Greetings and salutations, cats! Gorgeous winter days still on the San Diego coast. So lovely, in fact, Dr. Lucy, Little Lindy and I have been whizzing around Coronado Isle in a juicy little breezer some wheat left running outside The Del. Fellow ghosties, want to cause some trouble? If you can get out of your haunt -I can for short bursts- snag a convertible, throw on a scarf and buzz the burg. Coppers won’t know from nothing when they see an empty flivver with nothing but fluttering silk flying down the flug! If you can get to a casino in that breezer for a little hot chocolate and peppermint schnapps (a separate, sipping glass for the schnapps) over a hand or two of invisible poker, even better!
Speaking of winter and wagers, I’ll bet more than a few of you reading this are winter babies. The birthday season is as bonkers as the Hollywood awards season right now! I’m guessing Spring Fever manifests itself in more than just a good dusting and cleaning. A little May Day barney-mugging, anyone? Zowie!
Walt Disney, Woody Allen, Edgar Allen Poe, James Joyce, John Steinbeck, Henry Wadsworth Longfellow and funny enough, apropos to my situation, both Charles Lindbergh and one Miss Ida Lupino -that hoofer being the reason I’m here at The Del forever- share a February 4th birthday. As monumental, literary birthdays go though, today marks a doozy: the bicentenary of the midnight birth of one Charles John Huffman Dickens. All the world has its knickers in a bunch over this one, Dr. Lucy and Moi included. We’ve been up since the midnight hour celebrating and let me tell you, Lucy’s knickers are in more than a bunch; she’s plum in love with Mr. Dickens! She’s just bonkers for anything Victorian, has read The Old Curiosity Shop nearly a hundred times and has decided to head back home, up San Francisco way, this Christmas to partake in the Great Dickens Christmas Fair & Victorian Holiday Party, in full costume of course. She’s also trying to revive the practice of mutton chops. Few have the personality and the face to pull off the fluffy, Victorian sideburn; but those who can, should!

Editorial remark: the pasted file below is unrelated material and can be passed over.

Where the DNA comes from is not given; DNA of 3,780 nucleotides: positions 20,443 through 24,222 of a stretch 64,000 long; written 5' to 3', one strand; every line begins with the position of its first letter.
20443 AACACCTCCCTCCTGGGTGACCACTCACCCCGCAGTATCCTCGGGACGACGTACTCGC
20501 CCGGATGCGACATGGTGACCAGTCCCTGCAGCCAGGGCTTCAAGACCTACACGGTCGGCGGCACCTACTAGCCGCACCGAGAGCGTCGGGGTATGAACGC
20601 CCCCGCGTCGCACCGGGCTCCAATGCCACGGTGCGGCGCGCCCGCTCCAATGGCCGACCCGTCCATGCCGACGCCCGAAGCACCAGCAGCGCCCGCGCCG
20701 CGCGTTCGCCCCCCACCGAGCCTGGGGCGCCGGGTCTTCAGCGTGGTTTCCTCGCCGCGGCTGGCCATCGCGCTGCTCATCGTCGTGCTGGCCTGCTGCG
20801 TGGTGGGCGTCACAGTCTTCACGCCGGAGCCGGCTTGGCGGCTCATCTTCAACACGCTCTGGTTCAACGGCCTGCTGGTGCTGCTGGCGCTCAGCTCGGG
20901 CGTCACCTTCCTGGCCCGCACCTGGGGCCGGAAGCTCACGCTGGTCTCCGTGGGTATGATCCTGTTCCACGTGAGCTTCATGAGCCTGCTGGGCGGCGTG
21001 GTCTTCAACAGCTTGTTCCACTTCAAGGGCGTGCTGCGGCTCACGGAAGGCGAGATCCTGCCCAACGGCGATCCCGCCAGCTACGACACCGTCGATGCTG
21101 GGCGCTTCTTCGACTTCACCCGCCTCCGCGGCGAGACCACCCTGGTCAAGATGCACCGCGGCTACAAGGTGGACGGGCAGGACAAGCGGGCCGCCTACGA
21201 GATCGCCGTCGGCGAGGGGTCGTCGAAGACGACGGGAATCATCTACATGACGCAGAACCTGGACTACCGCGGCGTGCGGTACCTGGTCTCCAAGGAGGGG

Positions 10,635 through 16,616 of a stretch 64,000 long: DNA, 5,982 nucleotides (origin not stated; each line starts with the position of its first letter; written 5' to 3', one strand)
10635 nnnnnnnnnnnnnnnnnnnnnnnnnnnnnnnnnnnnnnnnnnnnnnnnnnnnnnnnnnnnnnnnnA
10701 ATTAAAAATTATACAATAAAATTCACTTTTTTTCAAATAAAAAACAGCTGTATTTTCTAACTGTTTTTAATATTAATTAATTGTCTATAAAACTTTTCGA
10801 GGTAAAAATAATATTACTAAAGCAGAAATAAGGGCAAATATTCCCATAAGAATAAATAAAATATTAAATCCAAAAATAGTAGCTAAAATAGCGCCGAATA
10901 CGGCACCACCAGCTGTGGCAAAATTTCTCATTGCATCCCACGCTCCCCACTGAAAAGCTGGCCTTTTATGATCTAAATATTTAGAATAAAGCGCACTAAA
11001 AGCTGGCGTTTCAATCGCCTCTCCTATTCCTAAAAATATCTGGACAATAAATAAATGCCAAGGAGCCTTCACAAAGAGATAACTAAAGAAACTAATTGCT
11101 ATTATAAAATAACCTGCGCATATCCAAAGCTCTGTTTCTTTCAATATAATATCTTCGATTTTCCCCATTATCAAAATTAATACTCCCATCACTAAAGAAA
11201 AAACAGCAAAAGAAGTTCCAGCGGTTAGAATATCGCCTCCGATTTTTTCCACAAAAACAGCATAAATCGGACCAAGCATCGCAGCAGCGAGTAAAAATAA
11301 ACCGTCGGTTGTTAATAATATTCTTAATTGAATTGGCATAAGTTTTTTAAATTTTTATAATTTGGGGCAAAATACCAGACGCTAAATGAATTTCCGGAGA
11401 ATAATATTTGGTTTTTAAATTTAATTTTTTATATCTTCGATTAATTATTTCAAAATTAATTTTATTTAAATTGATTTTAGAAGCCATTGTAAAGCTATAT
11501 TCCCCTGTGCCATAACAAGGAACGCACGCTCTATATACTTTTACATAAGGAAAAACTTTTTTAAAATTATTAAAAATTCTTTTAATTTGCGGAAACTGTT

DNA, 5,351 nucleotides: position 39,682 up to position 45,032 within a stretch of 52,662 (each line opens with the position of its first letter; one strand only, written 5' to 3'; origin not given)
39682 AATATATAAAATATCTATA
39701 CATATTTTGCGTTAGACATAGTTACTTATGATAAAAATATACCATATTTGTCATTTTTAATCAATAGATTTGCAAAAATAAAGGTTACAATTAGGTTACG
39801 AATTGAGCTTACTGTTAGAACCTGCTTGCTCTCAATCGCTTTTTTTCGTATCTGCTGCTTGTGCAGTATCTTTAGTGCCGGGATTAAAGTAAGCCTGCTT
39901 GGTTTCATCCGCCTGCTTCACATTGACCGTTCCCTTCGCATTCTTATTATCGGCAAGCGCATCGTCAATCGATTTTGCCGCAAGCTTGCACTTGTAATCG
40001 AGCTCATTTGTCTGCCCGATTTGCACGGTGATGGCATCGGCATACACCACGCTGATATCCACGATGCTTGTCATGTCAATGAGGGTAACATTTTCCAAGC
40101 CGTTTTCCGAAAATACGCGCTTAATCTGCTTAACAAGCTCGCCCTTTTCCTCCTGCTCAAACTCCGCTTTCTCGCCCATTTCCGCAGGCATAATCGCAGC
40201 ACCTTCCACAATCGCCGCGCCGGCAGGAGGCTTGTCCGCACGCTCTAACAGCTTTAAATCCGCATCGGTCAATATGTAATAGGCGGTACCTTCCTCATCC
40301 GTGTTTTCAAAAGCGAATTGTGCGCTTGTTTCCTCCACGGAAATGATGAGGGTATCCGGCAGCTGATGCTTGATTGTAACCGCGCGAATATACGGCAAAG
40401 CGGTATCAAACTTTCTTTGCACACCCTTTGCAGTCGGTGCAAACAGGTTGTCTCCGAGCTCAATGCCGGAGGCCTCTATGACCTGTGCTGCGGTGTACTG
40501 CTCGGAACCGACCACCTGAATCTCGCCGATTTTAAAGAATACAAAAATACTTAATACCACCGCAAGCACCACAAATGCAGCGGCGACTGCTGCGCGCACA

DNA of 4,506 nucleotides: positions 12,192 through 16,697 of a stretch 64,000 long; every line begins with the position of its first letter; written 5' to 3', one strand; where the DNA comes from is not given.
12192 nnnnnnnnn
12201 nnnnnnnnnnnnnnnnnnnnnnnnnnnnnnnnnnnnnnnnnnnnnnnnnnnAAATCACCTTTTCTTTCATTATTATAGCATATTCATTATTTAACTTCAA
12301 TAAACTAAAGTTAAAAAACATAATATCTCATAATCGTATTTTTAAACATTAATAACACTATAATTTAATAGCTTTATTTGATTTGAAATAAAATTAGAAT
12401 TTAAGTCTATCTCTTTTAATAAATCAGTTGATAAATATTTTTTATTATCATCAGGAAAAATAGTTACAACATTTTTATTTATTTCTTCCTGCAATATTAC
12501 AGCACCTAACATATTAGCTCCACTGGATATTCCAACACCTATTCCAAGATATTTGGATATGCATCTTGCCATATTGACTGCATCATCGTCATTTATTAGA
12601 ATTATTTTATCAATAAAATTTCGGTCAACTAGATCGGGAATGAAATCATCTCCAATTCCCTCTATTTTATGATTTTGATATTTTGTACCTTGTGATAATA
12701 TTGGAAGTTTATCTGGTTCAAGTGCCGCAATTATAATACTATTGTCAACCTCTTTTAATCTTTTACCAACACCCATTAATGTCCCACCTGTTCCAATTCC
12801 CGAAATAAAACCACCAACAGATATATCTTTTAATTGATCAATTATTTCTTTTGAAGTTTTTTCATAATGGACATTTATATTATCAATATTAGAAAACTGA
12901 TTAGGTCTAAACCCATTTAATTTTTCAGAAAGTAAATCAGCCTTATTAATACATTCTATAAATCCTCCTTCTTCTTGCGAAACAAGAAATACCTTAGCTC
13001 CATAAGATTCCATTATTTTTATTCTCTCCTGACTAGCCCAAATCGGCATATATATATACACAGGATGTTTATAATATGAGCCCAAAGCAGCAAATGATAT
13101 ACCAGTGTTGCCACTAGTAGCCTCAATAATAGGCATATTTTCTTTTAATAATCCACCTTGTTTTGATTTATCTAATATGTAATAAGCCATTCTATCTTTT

Quoth Twain of Dickens: